Q: About four years ago, my then 14-year-old cat was diagnosed with hyperthyroidism (high thyroid hormone levels). She has been on methimazole twice a day since diagnosis, and her thyroid hormone level returned to normal. A few months ago at her checkup, she had started losing weight. Her levels reflected hypothyroidism (low thyroid levels). The blood work was repeated, but again it showed low thyroid levels. The vet wanted to do more blood work and X-rays but for the time being we adjusted (reduced) the methimazole dosage. My cat has gained a little weight, is only nauseous occasionally, eats well but does not eat or drink excessively. Now, as an 18-year-old, she still plays with her toys and loves attention; she even teases my small dog at times. Have you experienced this with any of the cats you have treated? How would you handle it? Or what would you recommend? What could cause it? Thank you in advance for your time and response.
A: There are two potential reasons for your cat’s low thyroid hormone level. One reason could simply be that you were giving your cat an excessive amount of thyroid medication. Sometimes, a cat’s thyroid-medicine requirements will change. This is why the thyroid hormone level must be monitored regularly. I would have handled it the same way you did: I’d reduce the thyroid medication, and see if the thyroid hormone level (and the accompanying clinical signs — losing weight) returned to normal.
The second reason for the low thyroid level would be the presence of another medical condition. When cats are ill in general, their thyroid hormone level will decrease, despite the cat having normal thyroid function. We call this the “euthyroid sick syndrome.” If your cat had a low thyroid hormone level because of a concurrent illness, reducing the thyroid hormone level would not cause the thyroid hormone level to rise back into the normal range. The concurrent illness would still keep the thyroid hormone level depressed.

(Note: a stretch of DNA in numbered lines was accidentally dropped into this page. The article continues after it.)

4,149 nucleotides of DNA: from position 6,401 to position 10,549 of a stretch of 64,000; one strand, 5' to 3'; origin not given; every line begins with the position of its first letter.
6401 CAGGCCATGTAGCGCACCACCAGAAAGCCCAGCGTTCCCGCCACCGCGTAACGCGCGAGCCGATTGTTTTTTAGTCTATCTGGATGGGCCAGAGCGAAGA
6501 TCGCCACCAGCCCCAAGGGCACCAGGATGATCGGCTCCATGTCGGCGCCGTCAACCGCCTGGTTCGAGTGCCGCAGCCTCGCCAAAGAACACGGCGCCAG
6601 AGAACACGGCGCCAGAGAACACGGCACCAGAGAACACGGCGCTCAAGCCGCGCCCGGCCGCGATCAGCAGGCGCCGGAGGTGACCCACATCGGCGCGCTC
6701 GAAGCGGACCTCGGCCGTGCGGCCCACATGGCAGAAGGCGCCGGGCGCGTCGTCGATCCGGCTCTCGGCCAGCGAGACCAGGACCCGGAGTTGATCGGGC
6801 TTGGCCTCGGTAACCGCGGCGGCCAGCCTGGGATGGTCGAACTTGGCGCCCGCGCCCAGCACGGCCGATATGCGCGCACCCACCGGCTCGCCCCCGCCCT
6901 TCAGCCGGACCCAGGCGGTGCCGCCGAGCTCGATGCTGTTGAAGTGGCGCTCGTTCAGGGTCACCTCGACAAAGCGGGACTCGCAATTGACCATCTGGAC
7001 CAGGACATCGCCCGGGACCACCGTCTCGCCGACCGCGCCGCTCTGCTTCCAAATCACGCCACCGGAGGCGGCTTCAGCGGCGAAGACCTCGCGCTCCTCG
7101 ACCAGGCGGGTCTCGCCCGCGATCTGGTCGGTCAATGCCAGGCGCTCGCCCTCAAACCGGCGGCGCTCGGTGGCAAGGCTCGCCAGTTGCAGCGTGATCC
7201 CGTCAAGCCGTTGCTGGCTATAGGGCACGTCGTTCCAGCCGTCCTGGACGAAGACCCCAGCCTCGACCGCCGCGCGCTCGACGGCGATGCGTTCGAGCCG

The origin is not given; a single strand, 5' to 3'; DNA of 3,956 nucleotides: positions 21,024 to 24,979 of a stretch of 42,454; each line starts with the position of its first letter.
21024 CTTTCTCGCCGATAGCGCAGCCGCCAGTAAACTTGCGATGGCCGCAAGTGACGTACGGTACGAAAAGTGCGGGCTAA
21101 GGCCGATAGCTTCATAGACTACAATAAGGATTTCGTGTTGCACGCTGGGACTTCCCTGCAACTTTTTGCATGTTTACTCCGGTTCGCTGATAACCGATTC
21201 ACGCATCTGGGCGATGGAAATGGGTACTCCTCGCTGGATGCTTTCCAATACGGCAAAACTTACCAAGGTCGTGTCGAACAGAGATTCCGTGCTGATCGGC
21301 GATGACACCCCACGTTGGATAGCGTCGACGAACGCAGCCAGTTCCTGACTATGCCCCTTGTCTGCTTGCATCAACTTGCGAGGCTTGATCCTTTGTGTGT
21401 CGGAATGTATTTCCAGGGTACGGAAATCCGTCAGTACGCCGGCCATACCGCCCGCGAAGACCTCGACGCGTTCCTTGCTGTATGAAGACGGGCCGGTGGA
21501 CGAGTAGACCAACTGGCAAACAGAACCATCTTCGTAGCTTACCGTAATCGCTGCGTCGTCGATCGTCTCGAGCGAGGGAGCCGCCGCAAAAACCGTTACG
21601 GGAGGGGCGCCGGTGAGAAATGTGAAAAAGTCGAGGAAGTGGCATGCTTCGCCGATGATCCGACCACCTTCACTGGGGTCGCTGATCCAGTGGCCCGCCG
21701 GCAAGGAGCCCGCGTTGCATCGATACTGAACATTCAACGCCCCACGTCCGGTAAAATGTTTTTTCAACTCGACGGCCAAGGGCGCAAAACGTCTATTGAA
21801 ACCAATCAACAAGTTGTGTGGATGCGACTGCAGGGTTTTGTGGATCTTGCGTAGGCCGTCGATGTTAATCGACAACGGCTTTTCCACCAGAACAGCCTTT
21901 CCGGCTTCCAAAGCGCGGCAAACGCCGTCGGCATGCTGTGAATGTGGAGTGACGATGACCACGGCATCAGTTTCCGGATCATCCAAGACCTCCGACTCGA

Because your cat responded to the reduction in thyroid medication (she gained a little weight, is eating well, is active, and heck, she’s still alive four years later!), I think it’s reasonable to conclude that those low thyroid hormone levels were due to you giving her a little too much thyroid medicine. I wish you had measured the thyroid hormone level after you reduced the thyroid dose. If you had, and the level was normal, it would have proven this for certain, but given that your cat is still thriving, I’m sticking with my theory.